It used to be a rite of passage into college life.

Morgan Morel
Has Facebook grown out of control? (PETER SCHOTTENFELS/Daily)

You’d call up or e-mail your freshman roommate, trying to glean whatever details you could about him or her during brief conversations.

This year’s freshmen have familiarized themselves with their roommates without doing either.

Social networking sites like Facebook.com and MySpace.com give new students the chance to check out their roommates for the upcoming year.

And some students and their parents are unhappy about what they see.

University Housing spokesman Alan Levy said the University received about a dozen complaints from parents and students based on prospective roommates’ Facebook profiles.

Students were able to find out whom they would be living with at 4 p.m. on a day in late July. The first call came before 8 a.m. the next morning from a concerned parent who had immediately checked the Facebook profile of his child’s roommate, Levy said.

Levy said that when he talks to a new student who wants to switch roommates, he asks him not to judge based on the profile. There is “a certain drama attached to Facebook entries,” and students should not jump to conclusions, he said.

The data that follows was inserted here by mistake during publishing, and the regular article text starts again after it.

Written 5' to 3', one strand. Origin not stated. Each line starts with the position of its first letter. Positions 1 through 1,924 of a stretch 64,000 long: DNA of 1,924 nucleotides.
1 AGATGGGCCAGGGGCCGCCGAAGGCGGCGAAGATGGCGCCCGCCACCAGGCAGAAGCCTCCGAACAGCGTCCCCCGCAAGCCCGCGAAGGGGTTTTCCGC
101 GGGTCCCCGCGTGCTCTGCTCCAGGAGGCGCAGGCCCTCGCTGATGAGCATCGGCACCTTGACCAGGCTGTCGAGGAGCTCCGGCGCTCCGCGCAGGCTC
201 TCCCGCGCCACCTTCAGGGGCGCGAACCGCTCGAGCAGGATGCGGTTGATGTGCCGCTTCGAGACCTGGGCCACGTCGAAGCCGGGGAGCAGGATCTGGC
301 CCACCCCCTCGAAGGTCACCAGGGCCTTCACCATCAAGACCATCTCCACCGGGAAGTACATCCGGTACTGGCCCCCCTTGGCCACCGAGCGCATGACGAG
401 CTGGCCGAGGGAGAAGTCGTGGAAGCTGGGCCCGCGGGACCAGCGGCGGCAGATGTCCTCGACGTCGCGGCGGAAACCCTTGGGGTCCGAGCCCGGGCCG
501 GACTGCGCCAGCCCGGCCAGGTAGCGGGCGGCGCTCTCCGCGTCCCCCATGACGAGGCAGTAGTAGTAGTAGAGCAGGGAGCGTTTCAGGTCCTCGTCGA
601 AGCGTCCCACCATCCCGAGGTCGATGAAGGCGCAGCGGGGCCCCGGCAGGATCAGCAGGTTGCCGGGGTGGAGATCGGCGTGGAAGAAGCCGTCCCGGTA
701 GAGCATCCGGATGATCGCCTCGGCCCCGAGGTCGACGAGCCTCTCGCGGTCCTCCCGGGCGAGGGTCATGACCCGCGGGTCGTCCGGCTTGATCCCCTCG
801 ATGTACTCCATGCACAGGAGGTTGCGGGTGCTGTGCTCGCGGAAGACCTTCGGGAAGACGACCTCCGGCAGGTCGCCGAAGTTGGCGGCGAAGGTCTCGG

Even if students are unhappy after meeting their roommates in person, they are not allowed to change rooms until two weeks after moving in.

LSA freshman Zach Martin said he was concerned after his first glance at his two roommates’ Facebook profiles – he wasn’t sure they shared the same political beliefs or interests. But his concerns melted away as soon as they spoke.

“I had the opportunity to talk to them,” he said. “Everything worked out fine.”

One of his roommates, LSA freshman Shahniwaz Labana, said Facebook was helpful because he didn’t have to go into the process completely in the dark. Labana said Facebook is “a surface impression” and that there were differences between his expectations and the person behind the profile.

Although the technology is new, parent and student concerns are not. Levy said complaints have also been based on information ranging from the roommate’s address to comments made during phone conversations.

No room changes have been granted based on Facebook-related concerns, Levy said.

The University is attempting to adapt to students using Facebook and similar sites by sending them their roommates’ information earlier than ever before, giving students a chance to get to know their roommates in July instead of September.

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